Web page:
20: Leave work when you’re meant to

20: Leave work when you’re meant to

I’m writing about one hundred things I’ve learned as a product manager.

It took me a while to learn this one, but it’s genuinely helped me to sleep more soundly at night and avoid setting unrealistic expectations about how much I can get done in a given amount of time.

As a line manager, my role is to squeeze every last drop of productivity from my headcount have the best interests of my team at heart.  At the end of each working day, I make a habit of politely encouraging them to stop working and go home.  I know that if I don’t they’ll probably continue to make the place look untidy for at least another couple of hours.

There’s always more to do and product managers are rarely paid overtime

If your line manager doesn’t boot you out each night, bear in mind that there’s always more to do and that product managers are rarely paid overtime.  By working out of hours on a regular basis, you also run the risk of setting unrealistic expectations about how much you can get done in a given amount of time – don’t raise the bar unreasonably high for yourself!

It’s also really important for your peace of mind to switch off after work and get a good night’s rest, particularly when things are more hectic than usual.  So here’s what I’d recommend:

  1. Set your BlackBerry to turn off automatically outside of working hours
  2. Similarly, don’t log into work webmail or remote access
  3. Resist the urge to take your laptop home and do some more work in the evening
  4. Take some exercise after work

On the last point about exercise, after a hard day you may feel tired, but this is generally mental tiredness rather than physical tiredness.  Unless you’ve been overdoing the inter-departmental Nerf gun battles again, or you’ve been running away from the Office Linebacker.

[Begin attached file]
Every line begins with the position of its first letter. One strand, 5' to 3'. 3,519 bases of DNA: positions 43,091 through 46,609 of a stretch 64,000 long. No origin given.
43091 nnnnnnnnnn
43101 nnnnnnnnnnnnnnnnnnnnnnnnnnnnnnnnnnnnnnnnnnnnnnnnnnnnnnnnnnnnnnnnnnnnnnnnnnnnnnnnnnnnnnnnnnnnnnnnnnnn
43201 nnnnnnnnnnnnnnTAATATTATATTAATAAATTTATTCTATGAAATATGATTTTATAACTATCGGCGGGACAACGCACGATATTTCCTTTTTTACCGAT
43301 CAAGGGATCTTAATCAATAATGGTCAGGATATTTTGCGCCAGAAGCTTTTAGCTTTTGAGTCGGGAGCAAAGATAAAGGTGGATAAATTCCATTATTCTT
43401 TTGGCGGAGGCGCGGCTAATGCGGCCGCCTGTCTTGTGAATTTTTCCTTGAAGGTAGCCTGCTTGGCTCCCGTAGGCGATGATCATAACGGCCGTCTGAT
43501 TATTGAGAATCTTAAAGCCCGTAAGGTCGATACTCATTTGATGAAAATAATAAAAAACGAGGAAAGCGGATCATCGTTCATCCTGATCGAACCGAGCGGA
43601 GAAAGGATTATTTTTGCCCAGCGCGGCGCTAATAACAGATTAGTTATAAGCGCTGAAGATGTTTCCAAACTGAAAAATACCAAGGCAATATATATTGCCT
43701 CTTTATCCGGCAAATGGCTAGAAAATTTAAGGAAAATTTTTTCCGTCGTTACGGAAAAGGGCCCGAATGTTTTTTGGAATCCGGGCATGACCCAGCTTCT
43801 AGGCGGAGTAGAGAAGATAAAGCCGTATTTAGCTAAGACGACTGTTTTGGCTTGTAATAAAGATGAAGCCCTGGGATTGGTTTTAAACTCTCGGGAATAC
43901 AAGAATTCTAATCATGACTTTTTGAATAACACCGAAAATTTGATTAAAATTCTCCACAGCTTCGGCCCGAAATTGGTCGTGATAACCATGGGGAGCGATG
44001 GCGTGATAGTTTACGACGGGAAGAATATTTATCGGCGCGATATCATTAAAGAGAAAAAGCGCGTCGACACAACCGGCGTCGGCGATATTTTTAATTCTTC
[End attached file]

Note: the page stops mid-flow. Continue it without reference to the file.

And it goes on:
I’m no sleep specialist, but I’ve found that being mentally tired can make it harder for me to switch off at night and get to sleep.  Going to the gym or similar will take your mind off things and unwind that mental tiredness as well as tiring you out, both of which will help you sleep more soundly.

If you have any good tips of your own, why not share them in the comments below?

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The Practitioner's Guide to Product Management book cover

The Practitioner's Guide To Product Management

by Jock Busuttil

“This is a great book for Product Managers or those considering a career in Product Management.”

— Lyndsay Denton

Jock Busuttil is a product management and leadership coach, product leader and author. He has spent over two decades working with technology companies to improve their product management practices, from startups to multinationals. In 2012 Jock founded Product People Limited, which provides product management consultancy, coaching and training. Its clients include BBC, University of Cambridge, Ometria, Prolific and the UK’s Ministry of Justice and Government Digital Service (GDS). Jock holds a master’s degree in Classics from the University of Cambridge. He is the author of the popular book The Practitioner’s Guide To Product Management, which was published in January 2015 by Grand Central Publishing in the US and Piatkus in the UK. He writes the blog I Manage Products and weekly product management newsletter PRODUCTHEAD. You can find him on Mastodon, X (formerly Twitter) and LinkedIn.

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